Sunday, 5 January 2014

The Broken Isles by Mark Charan Newton

Brynd Lathraea has saved the city of Villiren from the invading Okun. Jamur Rika has now made the city her new capital and declared herself Empress, but Brynd is concerned over her fragile mental state. As the invaders grow in strength and numbers, Brynd makes an important alliance, but one that may cost him the support of the people.



The Broken Isles is the fourth and concluding novel in the Legends of the Red Sun series which began way back in 2009 with Nights of Villjamur. Through that novel and its two sequels, City of Ruin and The Book of Transformations, Newton painted a convincing picture of a world slipping into an ice age, riven by internal conflict and external threats. It's definitely been one of the most interesting of recent fantasy series, fusing elements of traditional epic fantasy with the New Weird movement and with the Dying Earth subgenre.

The structure of the series to date has been to use a different main cast in each book, sometimes comprising new characters and sometimes promoting former minor, supporting characters to main character status. It's worked well in previous novels, but in The Broken Isles Newton has to combine all of these characters into one larger cast operating in multiple locations to address all of the numerous plot strands he's been developing. Unfortunately, this does not work very well. The Broken Isles is the big, epic finale to a fantasy saga but has the same page count as the novels that came before it (just under 400 pages in paperback). Suddenly having to handle a greatly enlarged cast means that each character now gets rather short shrift in terms of development and attention.

This problem extends to the plot and structure: the book opens with a chain of fleeing refugees who have to be saved from pursuit, whilst Brynd has to secure control of Villiren and deal with the increasingly bizarre Empress and secure an alliance with another faction of the alien forces and deal with cultists intent on resurrecting an ancient monster and deal with a racist crime lord determined to take control of the city and force foreigners out and save the entire Boreal Archipelago from annihilation at the hands of the Okun and their masters. The book's slim page count can't deal with the weight of all this at all.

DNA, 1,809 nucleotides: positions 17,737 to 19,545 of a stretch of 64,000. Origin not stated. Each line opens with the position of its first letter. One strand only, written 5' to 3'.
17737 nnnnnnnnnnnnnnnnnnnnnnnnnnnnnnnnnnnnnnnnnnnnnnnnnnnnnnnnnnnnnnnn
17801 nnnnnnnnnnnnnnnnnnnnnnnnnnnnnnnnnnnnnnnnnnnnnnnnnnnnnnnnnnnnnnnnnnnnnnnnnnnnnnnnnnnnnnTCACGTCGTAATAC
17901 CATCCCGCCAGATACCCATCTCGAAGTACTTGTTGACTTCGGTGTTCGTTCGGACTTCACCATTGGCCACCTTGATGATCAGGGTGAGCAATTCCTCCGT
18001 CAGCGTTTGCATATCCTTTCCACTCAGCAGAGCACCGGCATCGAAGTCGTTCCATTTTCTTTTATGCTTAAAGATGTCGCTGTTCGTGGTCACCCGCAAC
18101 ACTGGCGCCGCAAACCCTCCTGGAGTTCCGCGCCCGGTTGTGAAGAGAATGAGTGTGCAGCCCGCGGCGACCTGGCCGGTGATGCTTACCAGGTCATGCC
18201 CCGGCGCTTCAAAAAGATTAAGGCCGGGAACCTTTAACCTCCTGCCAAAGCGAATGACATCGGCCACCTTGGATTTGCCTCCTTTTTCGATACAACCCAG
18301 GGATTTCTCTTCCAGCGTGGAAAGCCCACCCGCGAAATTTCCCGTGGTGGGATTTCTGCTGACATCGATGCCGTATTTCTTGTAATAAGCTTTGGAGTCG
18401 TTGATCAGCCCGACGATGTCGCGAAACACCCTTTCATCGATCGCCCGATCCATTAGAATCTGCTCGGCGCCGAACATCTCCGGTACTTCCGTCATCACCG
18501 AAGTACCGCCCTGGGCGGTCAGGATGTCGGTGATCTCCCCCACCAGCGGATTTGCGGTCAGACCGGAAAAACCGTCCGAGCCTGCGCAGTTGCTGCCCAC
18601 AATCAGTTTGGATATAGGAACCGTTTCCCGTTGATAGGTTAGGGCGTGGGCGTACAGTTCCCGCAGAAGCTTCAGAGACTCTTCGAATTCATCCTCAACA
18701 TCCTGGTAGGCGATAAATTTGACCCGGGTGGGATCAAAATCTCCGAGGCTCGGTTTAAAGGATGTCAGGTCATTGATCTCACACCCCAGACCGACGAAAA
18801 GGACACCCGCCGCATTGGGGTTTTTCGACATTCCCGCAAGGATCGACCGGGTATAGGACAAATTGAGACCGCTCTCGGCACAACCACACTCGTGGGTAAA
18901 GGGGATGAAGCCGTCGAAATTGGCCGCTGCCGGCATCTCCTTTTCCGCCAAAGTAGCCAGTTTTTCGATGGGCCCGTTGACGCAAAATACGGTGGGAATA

The result is that The Broken Isles feels like a tremendously detailed outline for a much longer and, frankly, much better novel. Scenes, even momentous ones, are short and perfunctory. There are no subtle moments of revelation, with info-dumping and exposition being the order of the day to clear up mysteries that have been around from the start of the series. Newton's prose, which has been enjoyable and offbeat since the first novel, is here reduced to the most simple and prosaic. The pacing tends towards the staccato, with scenes feeling almost disconnected from events around them. Things happen but they have no weight to them.

This is a monumental shame, as Newton's ideas remain as fascinating as ever. The Mourning Wasp (developed with China Mieville) is a terrific creation. The idea of turning the invaders' own technology against them is a good one (the sort-of cultist storyline dealing with this is actually one of the better-handled ones in the book). The invading flying city is appropriately threatening. Frater Mercury's solution to the invading aliens is over-simplistic, but also appropriate to his character. But these moments are few and far between.

The Broken Isles (**) is an exercise in frustration. Mark Charan Newton is a talented writer, but this novel feels so compromised by word counts that most of the enjoyment has been leeched out of it, despite flashes of imaginative power. A tremendously disappointing conclusion to one of the more interesting fantasy series of recent times (and, alongside God of Clocks and The Born Queen, furthers something of a trend for Tor UK series to have disappointing finales). The novel is available now in the UK and USA.

2 comments:

Gabriele C. said...

That looks like the publisher puts time and wordcount pressure on the authors - the sad fate of those not as popular as Rothfuss, Lynch et.al. I wasn't sure in case of Keyes whether it was the publisher or Keyes himself wanting to get that baby out since his media tie in stuff is likely much better paid, but if there are more examples, I suspect it's Tor UK. Or likely the world of big house publishing overall.

Longer stories grow easily into More Books Than Planned; I see that in my own writing (I got two single volume NiPs that will probably turn into duologies, but luckily(?) no publisher to breathe down my neck). :-) Tad Williams keeps writing 4-book trilogies and we all know what happened with ASOIAF. So a planned 4 book series may well end up 5 books and it's a pity if the publisher insists in keeping it at 4.

Phil said...

As I wrote in my review, I was also very disappointed by this last book in Newton's great series. However, I'm not certain that the fault is solely a rushed schedule or a wordcount issue. I felt since the Book of Transformation that Newton had lost some flame for his Legend of the Red Sun saga. I may be completely wrong but I think that he may had more interest in his new series...